Sunday, January 07, 2007

Divinity of Christ

Just a thought to posit to anyone who cares. As some of you may know, the Presbyterian Church (USA) recently decided that an ordaining body within the church (i.e., the Presbytery in the case of ordaining ministers, the session in the case of ordaining elders or deacons) may allow a candidate for ordination to express a "scruple" to any particular part of the ordination requirements. In other words, if someone who is a candidate for ordination says that they simply cannot accept one of the beliefs in the church Constitution that ministers, elders or deacons are supposed to believe, the ordaining body has the discretion to ordain them anyway.

My question is this: Should any ordaining body allow the ordination of someone who does not accept the full humanity and the full divinity of Christ? My answer is "no". This is one belief that absolutely must be held beyond scruple. There have to be some basic provisions that identify what is a "Christian Church".

You can use any other religion for the purpose of this illustration, but I will use Islam. Suppose a Muslim comes into your church and says, "I want to become a member, but I don't accept Christ as my Lord and Savior and I want to continue in my Islamic beliefs." Are you going to allow that person membership in the church? I would hope the answer is "no", but once you say that, you are acknowledging that there must be certain fundamental truths that distinguish what is a "Christian" church and that those truths are "beyond scruple."

I understand not wanting to make a "laundry list" of "essential tenets" so that we are welcoming Christ's children into the church instead of dividing ourselves based upon small details (on which people could have honest theological differences). But there are a few basic truths that we cannot be afraid to acknowledge. Even Christ said "I am the way, the truth and the life. No one comes to the Father except through me." He was very exclusive when it comes to how we can come to the Father.

If the divinity of Christ is one belief that defines what it means to be "Christian", and I believe it is, then the people who are shepherding God's flock must not only personally acknowledge it to be true, but must also acknowledge that it is beyond scruple so that they will not compromise on this point in their teaching. After all, they are responsible for sending God's people out into the world to bring others to Christ. If those people do not believe Christ was wholly man and wholly God, are they really bringing people to the true Christ?

God bless.

4 comments:

Dolphison said...

Ken,
I think you are raising a very important point here. I believe that simple logic itself dictates that for a person to be "Christian" they must accept the divinity of Christ. A Christian must accept the testimony of the Bible as it relates to Jesus. Anyone who does not accept the implications of Jesus's words: "I am the way, the truth and the life. No one comes to the Father except through me." should not be considered Christian.

I was having a debate with a friend of mine who is a Catholic. She was telling me about the message from the Virgin Mary delivered to a woman in Medjugorje Yugoslavia. The woman said the Virgin Mary told her if a prayer was spoken for a person on their death bed (to the Virgin Mary) then that dying person would go to heaven. The woman from Yugoslavia was made a saint and Catholics are now accepting her testimony. I told her that it didn't make any sense because a person does not gain salvation through the prayers of another. Under the Christian belief a person must accept Jesus Christ as thier personal lord and savior. She disagreed and our debate stagnated as I tried to point out, over and over, that Jesus's own words contradicted the supposed word of the Virgin Mary.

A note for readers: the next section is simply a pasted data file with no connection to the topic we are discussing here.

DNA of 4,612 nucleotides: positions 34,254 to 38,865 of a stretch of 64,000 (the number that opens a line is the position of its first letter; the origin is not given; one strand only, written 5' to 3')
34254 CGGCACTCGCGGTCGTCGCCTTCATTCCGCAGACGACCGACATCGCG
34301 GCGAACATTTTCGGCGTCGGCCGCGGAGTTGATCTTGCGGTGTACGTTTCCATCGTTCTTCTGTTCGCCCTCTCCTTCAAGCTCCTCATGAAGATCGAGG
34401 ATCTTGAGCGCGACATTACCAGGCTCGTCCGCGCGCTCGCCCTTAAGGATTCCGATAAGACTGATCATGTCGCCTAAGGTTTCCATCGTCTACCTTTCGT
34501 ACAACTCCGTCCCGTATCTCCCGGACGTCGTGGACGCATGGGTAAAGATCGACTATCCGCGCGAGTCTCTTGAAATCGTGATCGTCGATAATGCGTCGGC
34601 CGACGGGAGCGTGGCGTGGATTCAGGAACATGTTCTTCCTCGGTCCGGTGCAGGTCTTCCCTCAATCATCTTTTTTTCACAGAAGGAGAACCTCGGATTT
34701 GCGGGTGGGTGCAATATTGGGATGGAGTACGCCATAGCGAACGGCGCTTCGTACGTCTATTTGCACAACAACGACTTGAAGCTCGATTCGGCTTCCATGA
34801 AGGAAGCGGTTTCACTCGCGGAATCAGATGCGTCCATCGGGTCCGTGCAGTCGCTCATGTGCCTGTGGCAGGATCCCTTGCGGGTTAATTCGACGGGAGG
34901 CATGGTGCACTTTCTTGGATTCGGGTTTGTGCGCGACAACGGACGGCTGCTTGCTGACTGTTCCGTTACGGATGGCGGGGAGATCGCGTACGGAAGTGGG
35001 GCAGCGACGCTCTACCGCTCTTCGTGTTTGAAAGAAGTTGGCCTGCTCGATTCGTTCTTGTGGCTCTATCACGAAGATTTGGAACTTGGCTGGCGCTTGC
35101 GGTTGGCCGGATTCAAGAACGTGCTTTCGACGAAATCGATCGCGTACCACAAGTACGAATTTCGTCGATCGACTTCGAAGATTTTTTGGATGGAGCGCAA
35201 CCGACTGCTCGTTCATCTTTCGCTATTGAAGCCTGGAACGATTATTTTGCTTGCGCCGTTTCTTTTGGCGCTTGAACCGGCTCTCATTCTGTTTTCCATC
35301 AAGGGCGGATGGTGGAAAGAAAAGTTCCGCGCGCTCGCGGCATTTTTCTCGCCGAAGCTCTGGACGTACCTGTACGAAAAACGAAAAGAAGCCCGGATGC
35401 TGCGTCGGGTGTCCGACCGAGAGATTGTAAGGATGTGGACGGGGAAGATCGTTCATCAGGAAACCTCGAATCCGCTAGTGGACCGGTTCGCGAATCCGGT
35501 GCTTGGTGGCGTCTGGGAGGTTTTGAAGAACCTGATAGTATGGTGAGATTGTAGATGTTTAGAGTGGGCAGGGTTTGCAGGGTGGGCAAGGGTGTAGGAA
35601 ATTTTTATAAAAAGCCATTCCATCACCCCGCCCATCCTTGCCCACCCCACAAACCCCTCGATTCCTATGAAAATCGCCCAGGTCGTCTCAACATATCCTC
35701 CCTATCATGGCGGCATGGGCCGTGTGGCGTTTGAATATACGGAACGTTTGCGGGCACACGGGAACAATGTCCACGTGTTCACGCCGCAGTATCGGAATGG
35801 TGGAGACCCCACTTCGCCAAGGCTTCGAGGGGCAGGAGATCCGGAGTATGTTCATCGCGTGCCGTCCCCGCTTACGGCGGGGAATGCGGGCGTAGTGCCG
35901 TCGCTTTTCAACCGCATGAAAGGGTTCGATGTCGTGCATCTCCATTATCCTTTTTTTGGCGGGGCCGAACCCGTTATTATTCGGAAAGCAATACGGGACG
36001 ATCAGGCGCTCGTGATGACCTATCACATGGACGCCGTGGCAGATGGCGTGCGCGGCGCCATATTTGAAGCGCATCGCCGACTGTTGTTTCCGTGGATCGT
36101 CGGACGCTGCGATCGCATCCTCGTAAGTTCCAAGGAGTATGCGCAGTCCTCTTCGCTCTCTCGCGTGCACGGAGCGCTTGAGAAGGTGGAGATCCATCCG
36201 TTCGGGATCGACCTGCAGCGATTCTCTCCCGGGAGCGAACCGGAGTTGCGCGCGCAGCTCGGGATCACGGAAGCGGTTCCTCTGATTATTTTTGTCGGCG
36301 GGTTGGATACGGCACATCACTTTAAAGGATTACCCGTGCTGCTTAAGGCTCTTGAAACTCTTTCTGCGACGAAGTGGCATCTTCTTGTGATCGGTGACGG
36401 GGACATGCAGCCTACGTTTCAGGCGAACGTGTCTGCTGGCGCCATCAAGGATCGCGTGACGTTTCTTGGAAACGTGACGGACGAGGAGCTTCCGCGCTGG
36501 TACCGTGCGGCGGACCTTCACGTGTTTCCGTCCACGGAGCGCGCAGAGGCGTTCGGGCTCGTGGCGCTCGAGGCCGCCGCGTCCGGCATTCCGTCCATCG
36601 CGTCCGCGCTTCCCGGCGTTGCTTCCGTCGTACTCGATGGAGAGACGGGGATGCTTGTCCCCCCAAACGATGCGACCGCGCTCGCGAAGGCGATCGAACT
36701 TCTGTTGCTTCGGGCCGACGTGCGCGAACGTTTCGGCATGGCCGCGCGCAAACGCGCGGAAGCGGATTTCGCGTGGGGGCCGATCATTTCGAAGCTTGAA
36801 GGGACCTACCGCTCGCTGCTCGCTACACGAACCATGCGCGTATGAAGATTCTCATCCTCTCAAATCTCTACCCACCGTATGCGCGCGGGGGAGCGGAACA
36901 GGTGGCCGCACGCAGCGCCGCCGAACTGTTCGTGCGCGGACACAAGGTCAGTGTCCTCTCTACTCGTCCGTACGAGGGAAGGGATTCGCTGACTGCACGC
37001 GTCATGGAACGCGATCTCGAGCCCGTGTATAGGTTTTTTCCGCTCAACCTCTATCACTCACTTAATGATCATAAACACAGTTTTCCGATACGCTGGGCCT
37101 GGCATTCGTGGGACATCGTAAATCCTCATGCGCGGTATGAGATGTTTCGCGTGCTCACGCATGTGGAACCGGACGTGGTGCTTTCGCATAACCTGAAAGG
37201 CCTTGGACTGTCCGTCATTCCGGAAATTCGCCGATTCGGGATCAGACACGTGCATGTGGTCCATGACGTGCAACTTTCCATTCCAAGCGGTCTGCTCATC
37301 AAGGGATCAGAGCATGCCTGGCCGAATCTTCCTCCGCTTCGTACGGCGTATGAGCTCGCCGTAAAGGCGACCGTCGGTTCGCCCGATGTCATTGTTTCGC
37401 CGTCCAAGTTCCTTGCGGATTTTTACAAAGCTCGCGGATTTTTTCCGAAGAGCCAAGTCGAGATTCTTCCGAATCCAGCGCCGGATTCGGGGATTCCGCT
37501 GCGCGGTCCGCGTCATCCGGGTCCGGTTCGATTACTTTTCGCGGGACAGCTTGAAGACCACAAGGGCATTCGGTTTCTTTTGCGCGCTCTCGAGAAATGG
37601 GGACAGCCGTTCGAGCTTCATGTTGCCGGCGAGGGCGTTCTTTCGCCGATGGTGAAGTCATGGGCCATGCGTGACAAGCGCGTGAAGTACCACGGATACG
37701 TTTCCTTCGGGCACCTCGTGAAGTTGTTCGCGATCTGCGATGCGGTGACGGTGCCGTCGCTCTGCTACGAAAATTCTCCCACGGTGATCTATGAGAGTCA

Later on I found out she was right, and that Catholics really do accept this woman's story and really did make her a saint. It is clear to me now that many people who consider themselves Christian are not. It seems that most Catholics believe in some sort of hybrid of Christianity mixed with contradictory nonsense handed down from the Vatican. These people are abandoning the central tenant of the Christian religion by accepting testimony that contradicts that very same tenant.

I happen to be an agnostic and a former Catholic. In the aforementioned debate I was trying to explain why I believe Christians worship an evil god. My entire arguement was based around the the core belief of Christianity: A person must accept Jesus to be granted salvation. The implications of such a belief are staggering since the majority of people die without accepting him. I even presented a senario:

"A young woman is born in Iran and is raised as a Muslim. She travels and meets many people and learns all about Christianity. She remains a Muslim and never accepts Christ, rejecting him in fact. It turns out that Jesus really is the son of God and one day she dies and goes to Hell.

A young man is born in Maryland where he is raised a Christian. He grows up rejecting others because they don't belive in the same God as him. He kills 20 people on purpose one day because he is angry with them. He causes pain to everyone around him and then one day he lies dying. He says a prayer to Jesus and asks for forgiveness for his sins. It turns out that Jesus is the Son of God and he hears this man's prayers and can tell that the man is truly sorry. Through the salvation of Jesus the man rises to heaven."

Almost all the people who are raised under other religions will die without accepting Christ. They will burn in Hell. Why? Because they were born in the wrong country or had the wrong parents? They deserve eternal torture because of a different upbringing? It is wrong and evil and it happens to be the consequence of the most basic tenant of Christianity.